Nov 3, 2011

How to Say No to Babysitting!

My son called me just a few minutes ago to ask if we could take care of our grandsons tomorrow morning.  They are having the carpets cleaned throughout the house!  Yikes! I think he really needed us.  But we are getting ready to leave for Arizona on Monday and are having the whole family here for dinner tomorrow night.  Hard as it was I had to say no.

My son did not think a thing of it.  A short explanation and how I felt told him that I was not doing this because I was selfish.  I just couldn't.  How have we come to this place?  I know some children and their parents have real problems in this area.  This is the strategy we have used:

  • Everyone understands that we are not the full time baby sitter.  While it would be a big financial help for my children to assume this responsibility, we have discussed how important it is for them to carry this burden.  In cases that involve friends I don't mince words.  No just means no...you can't make me do that no matter how much I love you! Smile!
  • When we do take care of the grand babies, I discuss what we have done when the parents come to pick them up.  While I don't complain, I do let them know that my age will not let me do this for an extended period of time.
  • We have a relationship with their babysitter and have visited her home. I have no explanation for why this helps but it does.
  • I have always been honest with them.  If we have plans,I simply tell them.
  • If it is a true "emergency",  we change our plans and pick up the slack.  They know that in such cases, they can count on us.  I have even come home from Arizona in an emergence.  
Brycen, 1 yr. 10 month
Very hard to turn down!
In the end I think we have always been clear about what we can and cannot do.  I am sure it came up in the conversation even before the last two grandchildren were born.  We all understand where the boundaries are.    My husband and I stay very active and busy.  We are strong family and we support one another but give each other a lot of space.  It has always worked for us.

In an article written for Grandparents.com the author (Wilmoth Foreman) talked about a grandmother of 8 and her attitude toward being asked to babysit:
Without a blink, she reels off her grandkids' ages — 12, 11, 10, 9, 8, 7, 3, 1. For Annie, watching the kids has never felt obligatory. Instead, she sees it as a chance for the grandkids to get to know their grandparents as people. "The little ones are my only hope for sitting these days. I jump at keeping them every chance I get," she says wistfully. "It's hard to say you don't want to be part of something that won't last very long." Annie hastens to add, though, that her grandkids' parents have never overstepped their bounds or "put her on the spot."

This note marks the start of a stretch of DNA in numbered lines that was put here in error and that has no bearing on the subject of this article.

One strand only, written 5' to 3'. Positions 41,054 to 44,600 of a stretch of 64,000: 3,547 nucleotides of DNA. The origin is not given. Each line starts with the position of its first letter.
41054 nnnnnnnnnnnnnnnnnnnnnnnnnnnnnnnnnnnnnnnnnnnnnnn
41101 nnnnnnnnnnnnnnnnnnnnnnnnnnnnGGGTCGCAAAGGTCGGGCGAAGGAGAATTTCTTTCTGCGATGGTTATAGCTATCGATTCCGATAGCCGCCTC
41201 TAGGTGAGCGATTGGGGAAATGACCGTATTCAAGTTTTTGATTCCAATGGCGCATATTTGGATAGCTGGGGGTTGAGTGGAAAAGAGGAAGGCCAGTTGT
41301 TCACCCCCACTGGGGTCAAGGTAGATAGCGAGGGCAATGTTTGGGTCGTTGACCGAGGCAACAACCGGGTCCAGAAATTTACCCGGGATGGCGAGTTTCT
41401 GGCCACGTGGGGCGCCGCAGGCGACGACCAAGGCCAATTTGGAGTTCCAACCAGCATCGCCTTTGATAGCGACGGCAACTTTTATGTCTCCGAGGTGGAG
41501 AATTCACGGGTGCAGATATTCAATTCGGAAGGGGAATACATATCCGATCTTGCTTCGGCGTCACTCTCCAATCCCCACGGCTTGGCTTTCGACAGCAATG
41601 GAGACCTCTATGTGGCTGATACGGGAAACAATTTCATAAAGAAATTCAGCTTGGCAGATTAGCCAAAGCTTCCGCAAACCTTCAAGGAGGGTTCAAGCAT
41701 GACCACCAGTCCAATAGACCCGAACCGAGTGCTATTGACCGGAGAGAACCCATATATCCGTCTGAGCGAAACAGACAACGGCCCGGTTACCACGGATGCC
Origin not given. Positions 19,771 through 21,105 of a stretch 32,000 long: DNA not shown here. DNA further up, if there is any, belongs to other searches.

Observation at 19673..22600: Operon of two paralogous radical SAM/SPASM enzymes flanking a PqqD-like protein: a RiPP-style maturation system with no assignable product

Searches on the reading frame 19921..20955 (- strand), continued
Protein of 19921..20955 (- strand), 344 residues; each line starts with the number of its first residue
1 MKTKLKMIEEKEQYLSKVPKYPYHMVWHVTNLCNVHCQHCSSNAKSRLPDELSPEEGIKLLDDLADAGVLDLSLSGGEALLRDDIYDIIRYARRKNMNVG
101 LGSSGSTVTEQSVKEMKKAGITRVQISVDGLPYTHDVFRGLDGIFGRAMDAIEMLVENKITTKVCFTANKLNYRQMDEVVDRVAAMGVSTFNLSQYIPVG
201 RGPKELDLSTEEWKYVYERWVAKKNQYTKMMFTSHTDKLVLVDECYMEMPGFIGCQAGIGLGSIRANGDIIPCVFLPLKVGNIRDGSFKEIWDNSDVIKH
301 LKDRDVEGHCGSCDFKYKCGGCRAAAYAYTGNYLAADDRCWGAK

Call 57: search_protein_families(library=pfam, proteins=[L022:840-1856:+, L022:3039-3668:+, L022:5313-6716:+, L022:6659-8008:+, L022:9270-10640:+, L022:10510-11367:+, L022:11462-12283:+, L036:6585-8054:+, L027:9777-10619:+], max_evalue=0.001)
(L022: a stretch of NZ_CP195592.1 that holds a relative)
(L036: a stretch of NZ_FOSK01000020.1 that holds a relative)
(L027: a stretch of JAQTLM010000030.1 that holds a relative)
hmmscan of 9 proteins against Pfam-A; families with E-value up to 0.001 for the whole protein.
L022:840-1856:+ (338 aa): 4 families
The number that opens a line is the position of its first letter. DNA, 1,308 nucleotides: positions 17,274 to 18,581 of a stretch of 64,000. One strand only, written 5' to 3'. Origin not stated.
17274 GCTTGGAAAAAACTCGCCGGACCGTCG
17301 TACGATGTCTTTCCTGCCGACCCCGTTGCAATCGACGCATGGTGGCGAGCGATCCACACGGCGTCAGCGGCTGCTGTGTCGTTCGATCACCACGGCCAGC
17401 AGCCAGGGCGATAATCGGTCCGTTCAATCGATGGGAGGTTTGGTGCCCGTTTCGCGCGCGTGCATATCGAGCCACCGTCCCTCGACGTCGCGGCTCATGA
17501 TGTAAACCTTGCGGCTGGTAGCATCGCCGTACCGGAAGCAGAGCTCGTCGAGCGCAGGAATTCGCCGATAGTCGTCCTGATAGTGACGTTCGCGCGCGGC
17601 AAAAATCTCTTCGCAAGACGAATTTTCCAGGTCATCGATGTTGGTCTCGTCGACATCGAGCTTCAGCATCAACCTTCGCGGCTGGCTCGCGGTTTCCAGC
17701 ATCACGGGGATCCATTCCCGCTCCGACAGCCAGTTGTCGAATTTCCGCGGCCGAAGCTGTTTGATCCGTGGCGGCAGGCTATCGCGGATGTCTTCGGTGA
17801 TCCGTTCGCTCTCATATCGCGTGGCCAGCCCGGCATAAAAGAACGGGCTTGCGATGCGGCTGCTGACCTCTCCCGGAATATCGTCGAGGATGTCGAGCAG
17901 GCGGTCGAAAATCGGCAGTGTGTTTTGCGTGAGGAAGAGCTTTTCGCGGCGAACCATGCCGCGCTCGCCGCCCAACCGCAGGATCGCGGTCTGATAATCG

Read more:http://www.grandparents.com/gp/content/expert-advice/new-grandparents/article/grannynannyboundaries.html#ixzz1cgMdRn8r

I think she said it better than anyone could.  My children, like hers have not "overstepped their bounds or 'put us on the spot'".   Wish us luck.  So far we a doing just fine.

b

4 comments:

  1. I just got home from keeping my granddaughter so this is a timely post for me. I keep her once every 2weeks and treasure that day. Rarely does my daughter ask me to keep her outside of that. She understands that I have a life also.

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  2. Now that my grandchildren are 14, 11 and 8, I am so thankful I took as much time with them as I could when they were little. I have a very special bond with each one that happened early and continues into now. My favorite valentine from them is taped to my bathroom mirror: Grandma, you ROCK!! As I become less important in their lives (and even embarrassing -- how can this be??), I have no regrets. They KNOW me, and I KNOW them. They will always remember me as I remember my grandmothers. What could be more important than that? Norah

    ReplyDelete
  3. I would give just about anything to spend every day with my grandson. I only have one legacy- and he is it for now. In the end- my condo neighbors will forget I existed- but I would love for "Nana" stories to be shared with the next generation. The epitome of selfishness - I know- but my one true desire.

    ReplyDelete
  4. I love your blog--and my six grandchildren, now all teens and above. Time spent together gives us stories to share and great memories, even if I did have to say "no" on occasion. Say "yes" as often as you can!

    ReplyDelete

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